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Council suggests tougher penalties instead of early lockout - and more 11am Zedlines
Council suggest tougher penalties instead of changed lockout laws
Brisbane City Council has insisted stricter enforcement of existing liquor laws and introducing tougher penalties will help curb alcohol related violence.
This approach is at odds with the Queensland government’s plans to press forward with legislation aimed at making lockout and last drink times earlier across the state.
The LNP council administration’s economic chairman Julian Simmonds said their concerns remain with the night-life economy and potential job losses from the proposed lockout laws.
Managers accused of flying employee from PNG to Australia to avoid legal system
Managers at the Manus Island detention center have been accused of flying an employee from Papua New Guinea to Australia after he robbed a bar and crashed his car.
The man is employed by Wilson Security, the company subcontracted by Australian immigration department contractors Broadspectrum, formerly known as Transfield, who are responsible for security in the centre.
The Australian immigration department confirmed the flight but were informed no charges would be pressed and no criminal investigation was underway.
Dominic Kakas, a spokesperson for Papua New Guinea police, said it is concerning as it is the second time an Australian has been flown out of the country to avoid their laws.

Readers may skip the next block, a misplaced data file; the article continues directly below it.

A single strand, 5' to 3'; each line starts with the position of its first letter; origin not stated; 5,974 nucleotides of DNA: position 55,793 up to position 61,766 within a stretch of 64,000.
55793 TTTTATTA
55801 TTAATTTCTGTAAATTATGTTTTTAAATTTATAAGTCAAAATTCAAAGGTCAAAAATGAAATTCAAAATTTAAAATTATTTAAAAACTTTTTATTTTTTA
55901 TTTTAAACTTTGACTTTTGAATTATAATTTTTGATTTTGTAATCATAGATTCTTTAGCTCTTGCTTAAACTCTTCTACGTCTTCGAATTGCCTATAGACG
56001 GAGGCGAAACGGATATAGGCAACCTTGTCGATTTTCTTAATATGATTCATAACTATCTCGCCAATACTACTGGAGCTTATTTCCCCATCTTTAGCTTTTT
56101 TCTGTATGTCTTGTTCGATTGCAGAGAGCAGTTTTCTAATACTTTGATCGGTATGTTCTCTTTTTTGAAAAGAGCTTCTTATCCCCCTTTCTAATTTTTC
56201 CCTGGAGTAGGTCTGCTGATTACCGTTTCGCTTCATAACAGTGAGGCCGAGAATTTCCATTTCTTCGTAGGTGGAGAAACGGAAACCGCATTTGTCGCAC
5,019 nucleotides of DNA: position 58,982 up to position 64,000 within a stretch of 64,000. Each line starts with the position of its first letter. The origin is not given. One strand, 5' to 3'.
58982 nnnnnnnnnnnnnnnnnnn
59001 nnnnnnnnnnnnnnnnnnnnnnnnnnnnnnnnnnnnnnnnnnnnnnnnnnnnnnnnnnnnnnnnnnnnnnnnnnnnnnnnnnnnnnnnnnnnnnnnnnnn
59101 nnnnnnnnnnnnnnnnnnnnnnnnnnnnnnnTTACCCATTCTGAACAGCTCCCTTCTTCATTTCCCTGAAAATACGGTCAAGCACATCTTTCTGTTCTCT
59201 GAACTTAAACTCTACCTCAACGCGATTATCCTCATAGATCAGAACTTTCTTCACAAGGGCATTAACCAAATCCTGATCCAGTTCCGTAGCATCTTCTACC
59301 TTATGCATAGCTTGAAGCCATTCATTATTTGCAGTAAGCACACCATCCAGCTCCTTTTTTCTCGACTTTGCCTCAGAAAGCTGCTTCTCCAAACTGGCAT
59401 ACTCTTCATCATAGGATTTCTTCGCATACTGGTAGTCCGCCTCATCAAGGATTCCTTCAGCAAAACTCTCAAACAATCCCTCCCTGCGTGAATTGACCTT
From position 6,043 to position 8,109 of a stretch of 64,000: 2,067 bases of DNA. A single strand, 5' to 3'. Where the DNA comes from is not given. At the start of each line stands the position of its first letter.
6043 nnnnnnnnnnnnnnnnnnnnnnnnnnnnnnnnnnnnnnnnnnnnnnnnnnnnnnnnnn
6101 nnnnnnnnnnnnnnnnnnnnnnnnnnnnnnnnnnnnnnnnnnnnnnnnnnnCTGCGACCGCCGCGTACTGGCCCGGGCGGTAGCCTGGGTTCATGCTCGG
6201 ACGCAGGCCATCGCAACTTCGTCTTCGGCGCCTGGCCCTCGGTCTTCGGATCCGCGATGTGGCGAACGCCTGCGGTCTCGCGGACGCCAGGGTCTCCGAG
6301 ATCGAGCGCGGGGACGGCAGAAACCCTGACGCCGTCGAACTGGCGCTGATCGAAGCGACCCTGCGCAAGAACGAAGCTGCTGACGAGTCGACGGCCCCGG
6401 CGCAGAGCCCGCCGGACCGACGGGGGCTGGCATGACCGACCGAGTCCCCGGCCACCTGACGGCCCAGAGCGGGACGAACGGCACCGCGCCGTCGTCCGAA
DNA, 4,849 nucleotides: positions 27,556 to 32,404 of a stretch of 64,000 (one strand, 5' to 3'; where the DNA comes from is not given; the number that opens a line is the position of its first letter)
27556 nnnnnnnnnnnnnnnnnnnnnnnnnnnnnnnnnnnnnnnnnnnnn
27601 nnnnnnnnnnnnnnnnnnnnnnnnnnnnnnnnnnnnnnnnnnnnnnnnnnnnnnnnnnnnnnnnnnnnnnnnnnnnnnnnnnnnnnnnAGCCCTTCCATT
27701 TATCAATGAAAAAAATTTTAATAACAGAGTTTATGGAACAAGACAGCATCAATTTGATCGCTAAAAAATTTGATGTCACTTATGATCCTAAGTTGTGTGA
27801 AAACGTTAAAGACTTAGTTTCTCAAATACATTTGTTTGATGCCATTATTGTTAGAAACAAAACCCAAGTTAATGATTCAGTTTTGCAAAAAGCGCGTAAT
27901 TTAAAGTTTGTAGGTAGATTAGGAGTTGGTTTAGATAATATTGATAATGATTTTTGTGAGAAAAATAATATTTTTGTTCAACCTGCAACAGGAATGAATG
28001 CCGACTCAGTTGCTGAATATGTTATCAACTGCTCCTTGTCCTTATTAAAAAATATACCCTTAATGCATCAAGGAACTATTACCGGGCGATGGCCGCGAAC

Hundreds gather to protest Shiite cleric execution
Hundreds of people gathered outside the Saudi Arabian embassy in Canberra yesterday to protest the execution of prominent Shiite cleric Namir al-Nimr.
The cleric was beheaded on the weekend on charges of inciting his followers to violence, but human rights groups say he was executed for his political opposition to the Saudi regime.
One of the protesters, Mohammed Syed, said people from all backgrounds were at the protest because Australia stands for freedom, democracy and rights.
Polish government takes control over state media
Poland’s president has signed a bill giving the government control of state media.
President Andrzej Duda’s aide, Malgorzata Sadurska, said the president signed the bill in hopes to make the state media impartial, objective and credible as they are not guaranteeing objective information in their current form.
Current managers and supervisory board members of Poland’s public broadcasters will be fired with immediate effect.
Turkish firm caught making fake life-vests
A Turkish firm has been caught manufacturing and selling 1200 fake life-vests to refugees.
Turkish police raided the workshop in Izmir and found workers stuffing the vests with packaging rather than buoyancy aids.
Sait Guderoglu, one of Turkey’s top lifevest producers, said these jackets are worse than no vest at all as the material absorbs water and becomes heavy so the wearers sink.